Iphicrates, a famous Athenian general, once fitted out his own fleet in the enemy’s manner, and sailed to a people he viewed with suspicion. When they welcomed him effusively and enthusiastically, he sacked their town, now that he had unmasked their treason. (Frontinus, Stratagems 4.7.23)
I decided to copy Iphicrates and use my Succah as a disguise. I am not your typical Jewish man; I can build a solid structure. (OK, I cheated and used a prefabricated structure.) I even bought some WD-40 and duct tape, although I have no idea what to do with them. I considered picking up a table-saw at Home Depot, but was too intimidated.
Tomorrow night I will pretend to be an outdoors kind of guy, tough enough to move outside when everyone else is moving in. No one will now that I am Jewish and I will be able to discover what “they’ think of us.
The Holocaust survivors who were the parents and grandparents of most of my friends growing up always spoke of them and us. “Them” meant Germans, Poles, Ukrainians, Hungarians, and pretty much everyone who wasn’t Jewish. There are few survivors still alive, but the “they”s and “them”s are still part of my vocabulary.
Who are “they”? The answer depends on whom you ask. “They” could be the soft-spined ‘statesmen’ who sat in the UN and, with the New York Times, ignored Bibi’s powerful speech. I don’t need a disguise to learn what they think of us.
“They” could be the J Street lobbyists intent on battling AIPAC and Israel, but I wouldn’t need a disguise to figure out what they think of me.
“They” could be the CEO, of a company for which I worked, a former congressman, who would spew his hateful bile towards frum Jews whenever drunk, which was quite often. No disguise necessary there.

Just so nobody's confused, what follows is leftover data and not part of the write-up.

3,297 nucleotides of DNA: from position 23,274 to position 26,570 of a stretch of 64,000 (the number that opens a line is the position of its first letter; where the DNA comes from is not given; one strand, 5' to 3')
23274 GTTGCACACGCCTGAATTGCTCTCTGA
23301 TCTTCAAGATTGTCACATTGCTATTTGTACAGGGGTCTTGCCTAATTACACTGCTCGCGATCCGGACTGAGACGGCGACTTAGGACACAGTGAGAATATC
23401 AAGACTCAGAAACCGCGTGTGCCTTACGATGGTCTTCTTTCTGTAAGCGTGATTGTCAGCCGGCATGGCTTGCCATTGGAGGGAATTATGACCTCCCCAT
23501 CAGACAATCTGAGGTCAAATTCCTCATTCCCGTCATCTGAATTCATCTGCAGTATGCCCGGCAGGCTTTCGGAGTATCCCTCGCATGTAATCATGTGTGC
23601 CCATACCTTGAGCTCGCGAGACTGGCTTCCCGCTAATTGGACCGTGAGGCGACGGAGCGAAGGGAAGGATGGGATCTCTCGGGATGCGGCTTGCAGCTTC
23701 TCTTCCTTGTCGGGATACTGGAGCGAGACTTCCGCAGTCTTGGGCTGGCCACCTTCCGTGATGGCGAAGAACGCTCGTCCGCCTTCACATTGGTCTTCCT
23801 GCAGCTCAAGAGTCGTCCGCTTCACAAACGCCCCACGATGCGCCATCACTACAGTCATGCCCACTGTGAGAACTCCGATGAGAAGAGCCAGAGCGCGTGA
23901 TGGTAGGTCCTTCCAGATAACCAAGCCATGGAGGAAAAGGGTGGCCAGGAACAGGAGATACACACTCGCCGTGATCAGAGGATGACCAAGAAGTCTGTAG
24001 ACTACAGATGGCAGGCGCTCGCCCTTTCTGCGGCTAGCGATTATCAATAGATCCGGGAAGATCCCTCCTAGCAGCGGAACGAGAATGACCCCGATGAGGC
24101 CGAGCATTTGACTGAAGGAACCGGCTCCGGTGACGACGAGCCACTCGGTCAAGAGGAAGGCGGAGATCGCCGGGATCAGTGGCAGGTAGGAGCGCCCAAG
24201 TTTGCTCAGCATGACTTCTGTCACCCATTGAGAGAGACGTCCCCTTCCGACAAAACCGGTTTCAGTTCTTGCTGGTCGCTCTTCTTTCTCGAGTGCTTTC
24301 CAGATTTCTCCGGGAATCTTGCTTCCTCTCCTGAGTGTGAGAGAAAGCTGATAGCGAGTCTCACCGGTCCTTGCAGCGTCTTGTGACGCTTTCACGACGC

“They” could be Jews who are embarrassed when we build our Succot and walk on the streets with our Lulavim and Etrogim, but “they” are usually not an enemy and no Iphicrates strategy is required.
The “they” is we. “They” are the people who observe the same laws and customs, but without passion and joy. “They” pray three times a day, every day. “They” thrill to Torah study, but often forget that God speaks to them through His Torah. “They” forget that we must sanctify God’s Name when we walk on the streets, when we interact with all the other “they”s of the world, when we do business with “them”; everything we do and say.
The Succah is not our Iphicratesian disguise to find our enemy; it is our opportunity to uncover the disguises we wear the rest of the year when we imagine that we live in our own little world enclosed by the walls of our homes and synagogues. The Succah, derived from the same root as “Yiskah” – to see – provides the clarity of vision to evaluate whether our Service of God is a masquerade or if it is real. Are we hiding in the safety of Torah or are we empowered by Torah and Avodah – Service – to engage the world with joy and confidence.
So, hand me the biggest table-saw you can find, and I will cut away the masks, costumes and camouflage, and you will see with me the beauty and promise of all the things we do within our walls and without.
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